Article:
Who Is the Black Messiah? A Conversation About Race and Activism in Pop Music


The anxiety and reality of having to dissect all this blackness in a sensible, meaningful way through words is paralyzing. How do you capture the detail and the overwhelming visibility of invisibility? Can you do the blackness justice? Can he? Can I?
— Clover Hope, “The Overwhelming Blackness of Kendrick Lamar’s To Pimp a Butterfly

NYU’s Gallatin school celebrated Black History Month by coordinating a series of lectures, film screenings, live podcasts, and panel discussions free to both students and the public. “Dismantling the Master’s House: The Spectrum of Black Activism” included eight events held throughout the month, ending on Thursday, February 25.

The closing event, a panel discussion called Who Is the Black Messiah?, focused on the conversation surrounding contemporary black musical culture, as well as the experience of being black in America— specifically as it concerns police brutality and racial violence, as well as the emergence of the Black Lives Matter movement. The panel highlighted the work of black scholars and thought leaders from a variety of outlets and disciplines, covering a spectrum ranging from faculty (Gallatin assistant professor Kwami Coleman) to famous (cult rapper Junglepussy). They were joined by Jezebel staff writer Clover Hope, and Jason King, a professor in the Clive Davis music program at Tisch.

Moderated by Flavorwire music editor Matthew Ismael Ruiz, the panel opened with a multimedia presentation of recent televised musical performances by black artists, in major arenas, considered controversial by “conservative” (that’s American for racist) white viewers: Beyoncé’s fiery Black Panther tribute at the Super Bowl and Kendrick Lamar’s overtly-political-but-noticeably-censored medley at this year’s Grammys.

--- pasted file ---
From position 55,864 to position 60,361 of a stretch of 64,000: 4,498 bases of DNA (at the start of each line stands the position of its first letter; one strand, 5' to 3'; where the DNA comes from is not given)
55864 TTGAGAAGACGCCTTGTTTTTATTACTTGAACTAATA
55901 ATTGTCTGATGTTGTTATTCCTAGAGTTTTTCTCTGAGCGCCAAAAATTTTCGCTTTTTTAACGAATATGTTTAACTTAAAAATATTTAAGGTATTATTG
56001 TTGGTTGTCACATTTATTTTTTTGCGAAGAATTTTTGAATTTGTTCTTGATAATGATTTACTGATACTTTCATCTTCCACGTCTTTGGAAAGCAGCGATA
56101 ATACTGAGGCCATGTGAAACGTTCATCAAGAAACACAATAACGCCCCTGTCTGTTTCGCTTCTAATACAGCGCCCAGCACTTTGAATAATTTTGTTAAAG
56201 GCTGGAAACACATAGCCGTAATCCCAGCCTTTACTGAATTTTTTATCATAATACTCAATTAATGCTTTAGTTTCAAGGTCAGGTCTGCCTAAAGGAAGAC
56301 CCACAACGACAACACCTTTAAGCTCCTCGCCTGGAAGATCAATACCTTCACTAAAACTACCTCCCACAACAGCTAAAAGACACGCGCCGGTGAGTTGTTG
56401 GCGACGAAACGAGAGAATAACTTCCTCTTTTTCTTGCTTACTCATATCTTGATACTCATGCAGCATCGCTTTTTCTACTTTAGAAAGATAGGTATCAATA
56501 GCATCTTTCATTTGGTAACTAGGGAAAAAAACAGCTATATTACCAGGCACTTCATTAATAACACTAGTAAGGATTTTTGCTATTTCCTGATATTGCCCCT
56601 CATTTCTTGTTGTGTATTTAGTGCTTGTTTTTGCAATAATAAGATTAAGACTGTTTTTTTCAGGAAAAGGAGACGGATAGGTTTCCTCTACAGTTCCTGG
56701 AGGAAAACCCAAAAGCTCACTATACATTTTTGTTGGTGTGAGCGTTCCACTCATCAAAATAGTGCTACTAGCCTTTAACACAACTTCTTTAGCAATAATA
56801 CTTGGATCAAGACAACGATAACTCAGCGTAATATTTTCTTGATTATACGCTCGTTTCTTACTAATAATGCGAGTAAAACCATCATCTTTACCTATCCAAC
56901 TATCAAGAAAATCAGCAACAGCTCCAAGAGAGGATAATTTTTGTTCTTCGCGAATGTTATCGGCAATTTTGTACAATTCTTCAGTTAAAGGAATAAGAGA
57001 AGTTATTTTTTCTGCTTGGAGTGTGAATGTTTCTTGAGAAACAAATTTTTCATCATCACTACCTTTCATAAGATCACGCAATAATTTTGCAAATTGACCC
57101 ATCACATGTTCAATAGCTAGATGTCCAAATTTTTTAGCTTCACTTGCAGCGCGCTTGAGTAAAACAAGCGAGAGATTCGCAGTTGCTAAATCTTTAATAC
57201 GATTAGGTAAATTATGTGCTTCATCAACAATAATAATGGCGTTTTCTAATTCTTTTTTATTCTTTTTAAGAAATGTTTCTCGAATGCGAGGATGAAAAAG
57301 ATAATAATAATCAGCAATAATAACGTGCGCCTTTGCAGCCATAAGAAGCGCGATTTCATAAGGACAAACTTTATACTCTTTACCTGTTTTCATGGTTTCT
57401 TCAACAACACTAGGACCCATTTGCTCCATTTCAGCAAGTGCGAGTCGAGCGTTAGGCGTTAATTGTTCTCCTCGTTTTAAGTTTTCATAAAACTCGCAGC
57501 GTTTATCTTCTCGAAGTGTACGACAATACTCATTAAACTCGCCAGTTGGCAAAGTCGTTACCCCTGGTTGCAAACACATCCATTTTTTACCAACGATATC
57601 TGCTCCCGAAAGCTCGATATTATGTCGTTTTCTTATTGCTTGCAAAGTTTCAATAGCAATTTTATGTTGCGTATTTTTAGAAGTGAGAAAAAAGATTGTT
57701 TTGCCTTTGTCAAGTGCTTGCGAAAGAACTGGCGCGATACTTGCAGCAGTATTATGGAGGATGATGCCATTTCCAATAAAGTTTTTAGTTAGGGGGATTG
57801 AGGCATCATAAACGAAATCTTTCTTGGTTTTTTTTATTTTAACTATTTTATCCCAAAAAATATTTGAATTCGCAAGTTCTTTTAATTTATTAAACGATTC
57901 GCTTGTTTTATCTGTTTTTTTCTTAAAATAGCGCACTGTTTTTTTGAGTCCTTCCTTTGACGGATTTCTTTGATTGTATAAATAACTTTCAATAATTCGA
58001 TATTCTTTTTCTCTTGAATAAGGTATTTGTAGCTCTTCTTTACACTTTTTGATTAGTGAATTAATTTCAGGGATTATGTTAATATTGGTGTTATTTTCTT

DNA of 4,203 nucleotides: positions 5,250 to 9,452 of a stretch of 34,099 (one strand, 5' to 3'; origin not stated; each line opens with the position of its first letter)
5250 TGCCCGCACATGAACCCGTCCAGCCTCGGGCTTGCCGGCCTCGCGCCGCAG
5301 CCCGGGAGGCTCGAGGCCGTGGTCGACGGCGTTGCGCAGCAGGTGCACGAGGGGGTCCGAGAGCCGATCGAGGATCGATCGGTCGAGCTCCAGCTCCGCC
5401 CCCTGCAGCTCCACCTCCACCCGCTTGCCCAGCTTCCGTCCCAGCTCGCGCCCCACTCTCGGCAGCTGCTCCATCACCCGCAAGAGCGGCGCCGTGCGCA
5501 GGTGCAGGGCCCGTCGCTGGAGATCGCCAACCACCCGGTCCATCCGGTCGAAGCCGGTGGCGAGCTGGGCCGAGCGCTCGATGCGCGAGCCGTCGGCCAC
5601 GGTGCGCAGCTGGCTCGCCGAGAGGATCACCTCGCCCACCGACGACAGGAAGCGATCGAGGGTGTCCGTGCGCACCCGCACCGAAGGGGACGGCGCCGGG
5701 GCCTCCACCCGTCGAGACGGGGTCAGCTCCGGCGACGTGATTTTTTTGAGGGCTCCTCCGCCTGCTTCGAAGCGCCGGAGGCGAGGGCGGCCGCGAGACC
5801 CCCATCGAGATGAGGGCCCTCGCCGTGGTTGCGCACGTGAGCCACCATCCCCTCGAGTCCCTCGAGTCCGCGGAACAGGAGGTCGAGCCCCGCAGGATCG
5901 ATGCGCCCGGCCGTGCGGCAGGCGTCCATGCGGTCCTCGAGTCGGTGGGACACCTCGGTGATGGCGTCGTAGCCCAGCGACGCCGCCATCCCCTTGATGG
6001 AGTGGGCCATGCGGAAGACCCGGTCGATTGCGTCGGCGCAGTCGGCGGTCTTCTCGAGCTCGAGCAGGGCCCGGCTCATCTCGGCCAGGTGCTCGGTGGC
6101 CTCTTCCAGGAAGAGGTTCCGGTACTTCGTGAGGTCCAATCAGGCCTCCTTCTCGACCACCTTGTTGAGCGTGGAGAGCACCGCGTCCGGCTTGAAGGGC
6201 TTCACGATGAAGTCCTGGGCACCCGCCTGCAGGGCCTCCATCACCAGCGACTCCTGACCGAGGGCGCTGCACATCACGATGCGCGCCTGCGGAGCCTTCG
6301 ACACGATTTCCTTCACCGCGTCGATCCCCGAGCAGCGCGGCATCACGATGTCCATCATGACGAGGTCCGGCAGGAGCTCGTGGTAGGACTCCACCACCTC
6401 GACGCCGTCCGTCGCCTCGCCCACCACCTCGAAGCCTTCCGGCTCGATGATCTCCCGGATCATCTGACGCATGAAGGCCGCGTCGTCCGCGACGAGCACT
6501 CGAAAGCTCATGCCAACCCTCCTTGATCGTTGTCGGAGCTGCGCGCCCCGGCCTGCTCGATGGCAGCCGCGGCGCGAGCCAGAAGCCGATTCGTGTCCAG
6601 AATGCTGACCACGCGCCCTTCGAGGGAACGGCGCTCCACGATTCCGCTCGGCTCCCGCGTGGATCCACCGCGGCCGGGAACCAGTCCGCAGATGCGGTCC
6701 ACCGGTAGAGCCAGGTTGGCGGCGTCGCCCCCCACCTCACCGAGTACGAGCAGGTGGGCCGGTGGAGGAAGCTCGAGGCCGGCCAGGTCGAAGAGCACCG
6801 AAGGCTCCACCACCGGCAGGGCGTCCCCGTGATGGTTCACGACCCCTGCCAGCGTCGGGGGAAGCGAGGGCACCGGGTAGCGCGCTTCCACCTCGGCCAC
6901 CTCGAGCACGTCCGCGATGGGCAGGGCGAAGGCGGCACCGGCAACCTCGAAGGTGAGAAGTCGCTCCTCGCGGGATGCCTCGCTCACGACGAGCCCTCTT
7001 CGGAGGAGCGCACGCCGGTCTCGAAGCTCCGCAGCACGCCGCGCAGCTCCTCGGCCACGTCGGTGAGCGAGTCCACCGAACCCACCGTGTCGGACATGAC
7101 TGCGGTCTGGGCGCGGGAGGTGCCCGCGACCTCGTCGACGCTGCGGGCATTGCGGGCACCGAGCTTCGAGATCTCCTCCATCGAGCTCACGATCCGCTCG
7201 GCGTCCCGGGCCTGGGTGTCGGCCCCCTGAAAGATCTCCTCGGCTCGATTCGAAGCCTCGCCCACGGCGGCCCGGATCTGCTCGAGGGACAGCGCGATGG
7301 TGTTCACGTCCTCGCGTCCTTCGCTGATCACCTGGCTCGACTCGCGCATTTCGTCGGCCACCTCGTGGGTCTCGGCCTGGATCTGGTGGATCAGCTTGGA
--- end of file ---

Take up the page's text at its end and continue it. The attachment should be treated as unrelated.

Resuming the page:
When these artists attempt activism, they’re often criticized: How radical or controversial can they be, when they benefit from capitalism in so many ways? More often than not, critiques tend to be skewed when it comes to gender, focusing on Beyoncé and other female artists while glossing over similar situations involving male performers (especially strange when you factor in the fact that black women still make so much less money than almost any other demographic overall, a truth that went unmentioned).

After espousing the inclusive beauty of “Formation,” highlighting black performers from transgressive queer backgrounds like the reigning queen of New Orleans bounce music, Big Freedia, Professor King explained what may be the source of his and others’ hesitance to accept Beyoncé’s relationship with branding.

“The problem for me, with ‘Formation,’ is that in today’s sort of diminished music economy where artists have so few ways to make money — record sales are down, record labels aren’t functioning the way they used to, they’re conglomerated, there’s so few that work — one of the ways that artists make money is by branding themselves, or forming partnerships with corporations…I think part of the issue is that a lot of the black power political stuff that we’re seeing right now is so interspersed with that commercialism and branding.

“When she’s talking about being a Bill Gates in the song, and the song is all about acquisitiveness and buying, I find that deeply problematic. When you look at it historically, a lot of the great artists who engaged in political protest in their music — whether it’s Gil Scott-Heron or Curtis Mayfield — were not complicit with corporations in that way. They knew how to make a critique of the corporations, because corporations are part of the system that keeps people poor.”